How can these articles damage the overall intellectual rights picture in Georgia?

The Georgia plain packaging policy might affect the IP system in Georgia, especially considering its already low score. According to our IPRI, Georgia’s score is tied with Portugal as the best in the world for Registering Property, with a score of 10, but it is not performing well in IP Protection, with a score of 2.4. I hope the Georgian government will not support the final implementation of this detrimental policy against IP. Last but not least, European Union countries such as Germany are against the implementation of any plain packaging policies.

Does plain packaging have any positive effects?

The plain packaging measures do not work to reduce smoking. In Australia, there is no noticeable drop in the smoking rate since plain packaging was enacted. Several econometric studies have examined the smoking rate and found no attribution to plain packaging. Instead, the Australian National Drug Household Survey (NDHS) recorded an increase in daily smoking for 12-17 year-olds from 2.5% in 2010 to 3.4% in 2013 (one year after the implementation of plain packaging). Studies conducted to prove plain packaging would be effective were too sanitized from real world variables. They measured aversion to pictures and colors, but didn’t allow for choice of substitutes or variable prices. Studies after the plain packaging has been enacted show smokers dislike the pictures, but still continue to smoke. These amendments are not about reducing the rate of smoking in Georgia. There are other ways to reduce the smoking rate, such as education campaigns. In other countries, such as the United States, the smoking rate has decreased consistently without plain packaging. Instead of decreasing the smoking rate, plain packaging will invite the government to intervene in the economy based on political whims. However, even if plain packaging reduced the smoking rate, we would still be against because of its violation of IP.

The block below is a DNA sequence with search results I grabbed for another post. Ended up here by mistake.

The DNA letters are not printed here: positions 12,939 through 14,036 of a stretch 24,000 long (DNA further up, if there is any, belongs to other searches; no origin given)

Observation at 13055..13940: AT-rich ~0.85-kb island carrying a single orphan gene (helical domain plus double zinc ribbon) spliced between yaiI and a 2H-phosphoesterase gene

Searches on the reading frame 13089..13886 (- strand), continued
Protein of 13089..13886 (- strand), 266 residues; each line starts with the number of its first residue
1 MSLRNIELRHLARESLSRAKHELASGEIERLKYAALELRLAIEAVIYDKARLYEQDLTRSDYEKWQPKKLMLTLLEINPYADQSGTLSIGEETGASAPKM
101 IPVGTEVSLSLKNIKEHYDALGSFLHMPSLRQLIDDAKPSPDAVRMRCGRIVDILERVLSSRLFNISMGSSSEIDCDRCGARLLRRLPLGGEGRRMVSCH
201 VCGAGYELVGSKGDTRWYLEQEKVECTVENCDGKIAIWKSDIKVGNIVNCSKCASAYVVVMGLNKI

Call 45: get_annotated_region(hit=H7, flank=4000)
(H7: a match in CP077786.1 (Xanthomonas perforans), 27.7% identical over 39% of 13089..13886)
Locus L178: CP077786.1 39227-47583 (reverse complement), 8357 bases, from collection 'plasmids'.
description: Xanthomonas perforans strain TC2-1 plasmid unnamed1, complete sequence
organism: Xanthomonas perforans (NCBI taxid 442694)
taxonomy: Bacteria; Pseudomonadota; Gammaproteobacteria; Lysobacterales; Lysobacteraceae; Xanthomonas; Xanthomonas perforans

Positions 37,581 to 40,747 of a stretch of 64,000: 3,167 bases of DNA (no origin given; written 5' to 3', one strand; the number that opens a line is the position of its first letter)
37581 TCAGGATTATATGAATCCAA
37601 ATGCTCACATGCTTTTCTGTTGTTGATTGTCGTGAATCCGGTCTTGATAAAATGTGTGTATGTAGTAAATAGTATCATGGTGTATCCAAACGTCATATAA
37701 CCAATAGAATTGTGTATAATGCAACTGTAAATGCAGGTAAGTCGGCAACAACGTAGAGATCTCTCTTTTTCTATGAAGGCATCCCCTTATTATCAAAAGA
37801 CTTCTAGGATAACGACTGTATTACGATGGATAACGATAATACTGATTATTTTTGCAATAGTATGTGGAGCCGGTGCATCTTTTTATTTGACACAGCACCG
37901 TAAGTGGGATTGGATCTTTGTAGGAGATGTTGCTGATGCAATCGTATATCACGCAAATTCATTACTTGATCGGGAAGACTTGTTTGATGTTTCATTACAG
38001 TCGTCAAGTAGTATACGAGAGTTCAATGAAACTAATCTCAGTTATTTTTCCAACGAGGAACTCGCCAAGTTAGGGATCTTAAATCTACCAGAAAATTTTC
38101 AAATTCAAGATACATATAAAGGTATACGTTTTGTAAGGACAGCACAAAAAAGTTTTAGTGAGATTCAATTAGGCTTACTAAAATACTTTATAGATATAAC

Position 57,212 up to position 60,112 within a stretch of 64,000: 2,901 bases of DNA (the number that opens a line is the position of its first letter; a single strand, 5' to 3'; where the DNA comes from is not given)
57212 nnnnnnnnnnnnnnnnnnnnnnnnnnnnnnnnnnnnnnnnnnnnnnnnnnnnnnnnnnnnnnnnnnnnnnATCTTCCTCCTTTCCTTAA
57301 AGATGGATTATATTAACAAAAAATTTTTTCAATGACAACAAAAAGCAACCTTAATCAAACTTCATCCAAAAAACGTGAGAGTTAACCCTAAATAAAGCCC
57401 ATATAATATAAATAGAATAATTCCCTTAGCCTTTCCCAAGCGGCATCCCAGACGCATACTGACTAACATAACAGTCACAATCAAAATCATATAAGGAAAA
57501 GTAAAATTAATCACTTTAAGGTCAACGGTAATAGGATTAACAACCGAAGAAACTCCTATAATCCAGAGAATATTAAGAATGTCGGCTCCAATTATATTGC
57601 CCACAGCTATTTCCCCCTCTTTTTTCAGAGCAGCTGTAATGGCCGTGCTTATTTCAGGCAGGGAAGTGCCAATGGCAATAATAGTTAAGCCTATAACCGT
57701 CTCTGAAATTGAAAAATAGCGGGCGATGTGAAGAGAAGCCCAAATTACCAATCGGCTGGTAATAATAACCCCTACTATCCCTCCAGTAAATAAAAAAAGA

Did you meet with any Georgian MPs or politicians to share your recommendations? Was anything signed as a pre-condition that they will take the remarks of the Property Rights Alliance into consideration?

We did not specifically set up any meetings with MPs. Our conferences were open to everyone who cares about property rights. That said, we certainly hope that MPs will consider the importance of protecting IP. I’m happy to share with everyone our international coalition letter against any type of plain packaging, supported by 47 international organizations, addressed to Dr. Margaret Chan Fung Fu-Chun, the former WHO Director General.

Maka Lomadze

26 June 2017 17:42